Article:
Good and bad options for changing California’s cap-and-trade program

California has been an environmental leader for decades, but still numerous cities in the state struggle with air quality. As state lawmakers debate the future of the cap-and-trade program to reduce greenhouse gas emissions, can they also find ways to reduce other air pollutants -- like ozone and particulate matter -- that make people sick?

The answer is yes. But some options are better than others.

Analysis of California’s climate policy shows that big cuts are needed to meet the state’s 2030 greenhouse gas reduction goal – and these cuts to carbon emissions will probably reduce other pollutants as well. By modifying the cap-and-trade program, California can improve the likelihood that criteria air pollutants get cut, too. Some of these options would reduce the flexibility businesses now have to comply with the program. This includes the ability to trade allowances, bank (save allowances for future years if you don’t need them now), and use offsets (verified reductions that happen at approved projects in California or elsewhere; the state sets strict rules on what counts as an offset).

The problem with eliminating these compliance options is that the program would lose elements that provide cost containment. In other words, it would likely get more expensive overall to achieve the same greenhouse gas reductions.

For example, eliminating the ability to bank allowances might backfire. Since the program is oversupplied right now (that is, there are more allowances available than emissions), banking is one of the main drivers of allowance demand and prices. If that option goes away, businesses will lose a big price signal to reduce greenhouse gas emissions, and emissions might increase in the near-term.

Another option is to add regulations on top of the cap-and-trade program. The state could regulate greenhouse gas emissions from refineries, which are also a large source of criteria air pollutants. The state could also enhance existing regulations for those other pollutants. It’s hard to predict how much pollution reduction either of these options would deliver compared to extending the cap-and-trade program as is, but they would at least increase certainty about criteria air pollution (though they might miss a big source of these emissions in the form of cars and trucks).

Yet another option is to create a price ceiling for allowances so that if auction prices reach a specific level, they can go no higher. This option does not address concerns about air pollutants, but does address concerns that future prices will be too high. The program already includes a version of this feature in how its allowance price containment reserve (APCR) operates. In the APCR, the reserve of allowances is built by pulling forward allowances from future years. If auction prices reach a specific price, allowances from the reserve are auctioned into the market; if they reach a higher price, more are released. The reserve has not yet been used by California businesses. A "hard" price ceiling similarly provides more allowances to the market when prices are high, but has an unlimited number of allowances. The downside to a hard price ceiling is that if too many allowances enter the market, the state might miss its greenhouse gas target.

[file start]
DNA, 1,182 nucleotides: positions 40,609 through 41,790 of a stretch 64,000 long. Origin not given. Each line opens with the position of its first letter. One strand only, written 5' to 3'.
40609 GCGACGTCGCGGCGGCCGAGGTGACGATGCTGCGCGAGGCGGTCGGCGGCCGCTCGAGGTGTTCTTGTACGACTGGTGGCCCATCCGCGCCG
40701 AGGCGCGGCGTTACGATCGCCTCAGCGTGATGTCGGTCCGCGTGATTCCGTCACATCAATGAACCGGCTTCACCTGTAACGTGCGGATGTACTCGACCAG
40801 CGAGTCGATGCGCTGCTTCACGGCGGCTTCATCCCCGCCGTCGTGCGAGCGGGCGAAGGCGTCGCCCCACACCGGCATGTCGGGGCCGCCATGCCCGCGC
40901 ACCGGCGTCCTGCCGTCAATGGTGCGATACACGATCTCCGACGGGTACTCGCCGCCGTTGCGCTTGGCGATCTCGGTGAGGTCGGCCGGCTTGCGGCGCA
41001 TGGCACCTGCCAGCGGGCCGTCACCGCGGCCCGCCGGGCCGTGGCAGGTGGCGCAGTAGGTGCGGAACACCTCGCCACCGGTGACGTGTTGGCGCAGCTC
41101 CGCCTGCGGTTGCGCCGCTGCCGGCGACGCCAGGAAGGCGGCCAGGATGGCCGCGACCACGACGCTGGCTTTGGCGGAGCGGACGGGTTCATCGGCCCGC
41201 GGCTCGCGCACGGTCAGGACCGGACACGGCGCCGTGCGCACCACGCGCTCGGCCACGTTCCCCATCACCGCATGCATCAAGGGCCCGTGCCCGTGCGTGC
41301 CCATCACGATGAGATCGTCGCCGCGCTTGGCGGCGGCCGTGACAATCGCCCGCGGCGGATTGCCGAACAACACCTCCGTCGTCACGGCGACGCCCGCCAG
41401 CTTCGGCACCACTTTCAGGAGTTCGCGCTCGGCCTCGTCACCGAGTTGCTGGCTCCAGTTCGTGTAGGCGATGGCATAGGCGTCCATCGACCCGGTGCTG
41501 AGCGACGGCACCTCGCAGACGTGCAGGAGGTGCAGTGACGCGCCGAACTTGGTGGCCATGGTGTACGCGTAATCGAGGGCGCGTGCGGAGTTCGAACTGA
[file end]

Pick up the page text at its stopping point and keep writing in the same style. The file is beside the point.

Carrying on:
There’s also talk about replacing the cap-and-trade program altogether. It could be replaced with a tax-and-dividend approach (a direct tax on greenhouse gas emissions with the revenue returned in part or in full to consumers) or just direct regulation of greenhouse gases. The tax might not be able to achieve the 2030 reduction goal, and regulations would be more expensive and eliminate some programs that reinvest carbon dollars into projects that reduce emissions.

Eliminating the cap-and-trade program could actually increase emissions over the near-term for the same reason that eliminating banking would. Some businesses are investing today in clean technologies and processes to avoid future long-term carbon costs. If that long-term certainty goes away, those businesses might postpone or abandon their plans.

So what are the good options?

One idea is to expand the APCR with more allowances borrowed from the future. This would give additional confidence to market participants about prices while keeping the program’s climate ambition intact.

Another option is to add a surcharge or tax on the use of offsets. This would still let offsets serve their cost-containment function, but would make businesses think twice about using them and make sure that all other ways to directly reduce greenhouse gases had been explored first.

While there is some uncertainty about how a new regulation would perform (and interact with the cap-and-trade program), directly regulating the criteria air pollutants of concern is probably the simplest policy option to improve air quality.